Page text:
Abstract 15621: Lack of Medical Insurance is an Independent Predictor of Increased Inter-Facility Transfer for St-Elevation Myocardial Infarction in U.S. Emergency Departments
Introduction: Only 31% of U.S. hospitals have primary percutaneous coronary intervention (PCI) capabilities for patients with ST-elevation myocardial infarction (STEMI). Lack of medical insurance has been shown to affect the decision to transfer from U.S. emergency departments (ED), but its effect on transfer to PCI centers for STEMI is unknown.
Hypothesis: Lack of medical insurance is related to higher ED transfer rates for patients with STEMI.
Methods: We used the Nationwide Emergency Department Sample (NEDS) to model predictors of transfer among ED patients diagnosed with STEMI between 2006 and 2011. Our multivariable logistic regression model included ED disposition as the outcome (transfer vs admit to same hospital), insurance status as the primary exposure (none, government, private, and other), controlling for age group, gender, year, US region, ED patient volume, household income in patient’s home zip code, and weekend presentation.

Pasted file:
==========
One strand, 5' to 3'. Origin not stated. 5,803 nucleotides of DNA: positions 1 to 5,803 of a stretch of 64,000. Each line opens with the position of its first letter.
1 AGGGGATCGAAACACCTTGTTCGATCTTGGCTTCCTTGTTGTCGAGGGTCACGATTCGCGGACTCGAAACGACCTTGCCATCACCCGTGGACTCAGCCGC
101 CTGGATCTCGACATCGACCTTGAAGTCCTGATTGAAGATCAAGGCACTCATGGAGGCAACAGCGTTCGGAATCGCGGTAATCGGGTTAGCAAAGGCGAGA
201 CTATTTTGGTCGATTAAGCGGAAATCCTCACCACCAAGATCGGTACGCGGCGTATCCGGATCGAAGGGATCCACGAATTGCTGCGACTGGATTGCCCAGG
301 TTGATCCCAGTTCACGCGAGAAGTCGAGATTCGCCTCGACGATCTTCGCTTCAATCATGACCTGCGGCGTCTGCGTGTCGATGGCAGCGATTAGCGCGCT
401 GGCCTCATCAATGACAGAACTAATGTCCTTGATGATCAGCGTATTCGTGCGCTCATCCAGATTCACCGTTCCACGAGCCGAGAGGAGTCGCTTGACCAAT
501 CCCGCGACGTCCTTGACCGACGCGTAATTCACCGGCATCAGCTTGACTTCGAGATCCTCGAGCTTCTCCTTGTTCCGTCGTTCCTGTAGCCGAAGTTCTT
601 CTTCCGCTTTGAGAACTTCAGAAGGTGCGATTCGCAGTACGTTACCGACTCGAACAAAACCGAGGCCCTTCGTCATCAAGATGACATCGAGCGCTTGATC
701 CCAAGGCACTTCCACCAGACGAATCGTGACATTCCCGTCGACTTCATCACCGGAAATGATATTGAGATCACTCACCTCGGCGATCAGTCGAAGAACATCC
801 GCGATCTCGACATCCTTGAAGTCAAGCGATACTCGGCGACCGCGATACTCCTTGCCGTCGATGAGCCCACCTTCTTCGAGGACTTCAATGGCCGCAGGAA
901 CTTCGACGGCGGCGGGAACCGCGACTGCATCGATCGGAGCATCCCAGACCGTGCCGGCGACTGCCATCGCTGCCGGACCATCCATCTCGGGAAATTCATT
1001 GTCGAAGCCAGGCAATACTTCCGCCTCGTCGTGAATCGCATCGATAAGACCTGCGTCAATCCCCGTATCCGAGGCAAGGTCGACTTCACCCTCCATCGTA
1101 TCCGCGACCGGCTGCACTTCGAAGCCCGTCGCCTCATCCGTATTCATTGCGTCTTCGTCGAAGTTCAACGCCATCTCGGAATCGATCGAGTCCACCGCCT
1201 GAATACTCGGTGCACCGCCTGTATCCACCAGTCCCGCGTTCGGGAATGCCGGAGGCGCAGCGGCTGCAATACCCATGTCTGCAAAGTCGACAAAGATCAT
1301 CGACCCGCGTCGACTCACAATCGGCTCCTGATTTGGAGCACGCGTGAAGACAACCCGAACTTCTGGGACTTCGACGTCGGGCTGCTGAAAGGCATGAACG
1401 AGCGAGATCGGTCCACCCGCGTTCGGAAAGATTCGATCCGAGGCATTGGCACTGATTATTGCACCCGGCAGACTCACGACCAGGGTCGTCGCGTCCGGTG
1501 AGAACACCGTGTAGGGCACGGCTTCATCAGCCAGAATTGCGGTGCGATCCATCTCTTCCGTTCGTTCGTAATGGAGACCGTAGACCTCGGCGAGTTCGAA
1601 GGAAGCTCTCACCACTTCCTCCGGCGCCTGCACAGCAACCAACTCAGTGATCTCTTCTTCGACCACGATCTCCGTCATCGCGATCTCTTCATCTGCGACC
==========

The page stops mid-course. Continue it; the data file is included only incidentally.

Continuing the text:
Results: Our sample included 1,428,653 ED STEMI visits, including 259,376 (18.2%) transfers. STEMI transfer rates increased from 15% in 2006 to 20.5% in 2011. The adjusted odds ratio for transfer among self-pay patients compared with those with government insurance was 1.80 (95% CI 1.64,1.98) and compared to those with private insurance was 1.27 (95% CI 1.17,1.39) (Table).
Conclusions: Controlling for other variables (Table), having no medical insurance was independently associated with higher transfer rates compared with having private or government insurance. These results suggest that insurance status influences the location of care for patients presenting to the ED with STEMI. Further research is required to explore illness severity and facility factors.
Author Disclosures: M.J. Ward: None. S. Kripalani: None. Y. Zhu: None. A.B. Storrow: None. T.J. Wang: Research Grant; Modest; Diasorin. Consultant/Advisory Board; Modest; Critical Diagnostics, Pfizer. Other; Modest; The MGH has applied for a patent related to the use of microRNA antagonists to increase ANP production to treat hypertension and heart failure, and the author may be entitled to royalties, The MGH has applied patents related to the use of metabolomic biomarkers for cardiometabolic disease.. T. Speroff: None. D. Munoz: None. J.L. Fredi: None. R.S. Dittus: None. F.E. Harrell: None. W.H. Self: None.
- © 2014 by American Heart Association, Inc.